Heading back to focus and distraction, @suw asked if there’s a difference between good distraction and bad distraction. @walkley suggested you could draw a diagram of it. “Go on”, I said. “OK, he said”
— Sheila Bounford (@SheilaB01) April 7, 2014
The authors amongst us made a case for the white noise of social media as being a creative and stimulating resource and recreation, that was both relief from focus and, as @ifbook put it, “part of the creative process”, picking up on his earlier question, “do we need new ways of measuring (or perhaps better, appreciating) immersion. @lis4g33 remarked there are more reflective surfaces online. (I avoided references to Narcissus).
And of course that got us on to portfolio careers, and environmental factors affecting our ability to concentrate. The never feeling secure syndrome leading us to take on too much, feel overwhelmed and seek relief in distraction. We talked about the difference between “want to do” and “have to do”, and the loss of control that comes with, which took us back to @praymurray’s point about agency. @juliakingsford pointed out that our multi device habits (which book publishers have not come to terms with) fragment our reading experience and work against immersive reading. Which took us to matchbook, and how bundling is less about perceived value than competitive value.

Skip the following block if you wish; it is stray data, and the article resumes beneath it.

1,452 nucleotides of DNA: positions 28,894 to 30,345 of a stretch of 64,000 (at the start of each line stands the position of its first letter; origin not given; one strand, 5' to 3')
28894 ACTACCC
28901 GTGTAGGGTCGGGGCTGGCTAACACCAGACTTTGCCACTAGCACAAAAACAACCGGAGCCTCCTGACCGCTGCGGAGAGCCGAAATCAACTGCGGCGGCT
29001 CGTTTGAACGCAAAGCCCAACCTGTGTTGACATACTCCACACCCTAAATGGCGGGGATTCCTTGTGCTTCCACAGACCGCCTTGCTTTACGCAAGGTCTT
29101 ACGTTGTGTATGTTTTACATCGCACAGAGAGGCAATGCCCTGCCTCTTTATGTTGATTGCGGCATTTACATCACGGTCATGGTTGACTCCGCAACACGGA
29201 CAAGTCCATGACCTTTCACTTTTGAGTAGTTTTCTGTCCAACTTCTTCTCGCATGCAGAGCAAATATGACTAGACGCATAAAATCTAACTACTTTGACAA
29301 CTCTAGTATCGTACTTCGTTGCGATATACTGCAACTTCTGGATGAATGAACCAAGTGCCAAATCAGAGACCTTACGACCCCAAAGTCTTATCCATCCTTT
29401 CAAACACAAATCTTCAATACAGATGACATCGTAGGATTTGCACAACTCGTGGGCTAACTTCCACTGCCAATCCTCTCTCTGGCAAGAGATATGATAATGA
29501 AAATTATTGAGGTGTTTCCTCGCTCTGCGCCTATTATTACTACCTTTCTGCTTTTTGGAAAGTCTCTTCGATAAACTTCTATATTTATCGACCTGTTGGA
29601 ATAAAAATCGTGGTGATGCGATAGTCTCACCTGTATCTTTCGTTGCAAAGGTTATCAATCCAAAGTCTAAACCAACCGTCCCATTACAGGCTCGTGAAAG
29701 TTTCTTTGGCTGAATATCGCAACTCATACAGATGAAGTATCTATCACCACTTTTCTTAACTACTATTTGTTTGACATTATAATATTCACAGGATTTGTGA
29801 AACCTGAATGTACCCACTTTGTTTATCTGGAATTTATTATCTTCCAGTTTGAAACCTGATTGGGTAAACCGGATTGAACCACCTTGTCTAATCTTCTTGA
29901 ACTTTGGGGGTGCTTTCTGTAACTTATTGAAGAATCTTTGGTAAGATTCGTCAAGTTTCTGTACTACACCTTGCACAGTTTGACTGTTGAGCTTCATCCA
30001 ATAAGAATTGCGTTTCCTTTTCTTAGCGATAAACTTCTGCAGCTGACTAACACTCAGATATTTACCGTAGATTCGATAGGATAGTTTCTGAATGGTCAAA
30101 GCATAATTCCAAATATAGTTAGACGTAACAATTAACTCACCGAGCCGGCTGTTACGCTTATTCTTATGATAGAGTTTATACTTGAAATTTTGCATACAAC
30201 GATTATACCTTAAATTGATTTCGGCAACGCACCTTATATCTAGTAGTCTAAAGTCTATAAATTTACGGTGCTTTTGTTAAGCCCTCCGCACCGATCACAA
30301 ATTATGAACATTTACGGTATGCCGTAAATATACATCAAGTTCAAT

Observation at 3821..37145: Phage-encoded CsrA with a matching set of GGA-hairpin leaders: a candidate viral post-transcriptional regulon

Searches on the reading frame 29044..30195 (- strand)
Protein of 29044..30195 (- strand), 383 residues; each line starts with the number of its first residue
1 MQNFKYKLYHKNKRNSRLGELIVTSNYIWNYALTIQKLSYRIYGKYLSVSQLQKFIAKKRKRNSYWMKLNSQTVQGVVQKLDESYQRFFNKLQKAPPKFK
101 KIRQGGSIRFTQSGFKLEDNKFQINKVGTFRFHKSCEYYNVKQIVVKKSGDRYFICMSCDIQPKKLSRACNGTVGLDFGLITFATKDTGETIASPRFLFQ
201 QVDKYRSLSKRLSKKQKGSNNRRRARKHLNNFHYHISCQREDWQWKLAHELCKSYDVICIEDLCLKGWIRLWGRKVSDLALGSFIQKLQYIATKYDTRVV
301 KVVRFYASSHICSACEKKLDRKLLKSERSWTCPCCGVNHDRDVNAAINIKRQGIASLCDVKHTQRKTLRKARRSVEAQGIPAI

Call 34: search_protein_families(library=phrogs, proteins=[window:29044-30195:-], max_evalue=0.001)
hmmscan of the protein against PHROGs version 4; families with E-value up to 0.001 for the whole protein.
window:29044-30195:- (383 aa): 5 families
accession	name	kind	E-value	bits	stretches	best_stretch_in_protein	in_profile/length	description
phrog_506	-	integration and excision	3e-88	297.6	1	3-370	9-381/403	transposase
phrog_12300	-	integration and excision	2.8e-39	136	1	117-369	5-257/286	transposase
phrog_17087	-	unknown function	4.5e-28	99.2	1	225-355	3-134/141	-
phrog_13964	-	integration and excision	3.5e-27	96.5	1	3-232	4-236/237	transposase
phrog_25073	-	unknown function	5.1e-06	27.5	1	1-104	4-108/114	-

The final line note my flip chart is “altered states of consciousness”. How we got there I don’t know, so altered was my own state of consciousness by this time. But its such a nice phrase I thought I should mention it. It is after all what concentration and distraction are both about, in different ways (back to the subjective axes on @walkley’s chart). If nothing else I’ve come away from the conversation with a massive research and reading list. And the awareness that I should challenge my assumption more closely. Or @lis4g33 will hang them out to dry.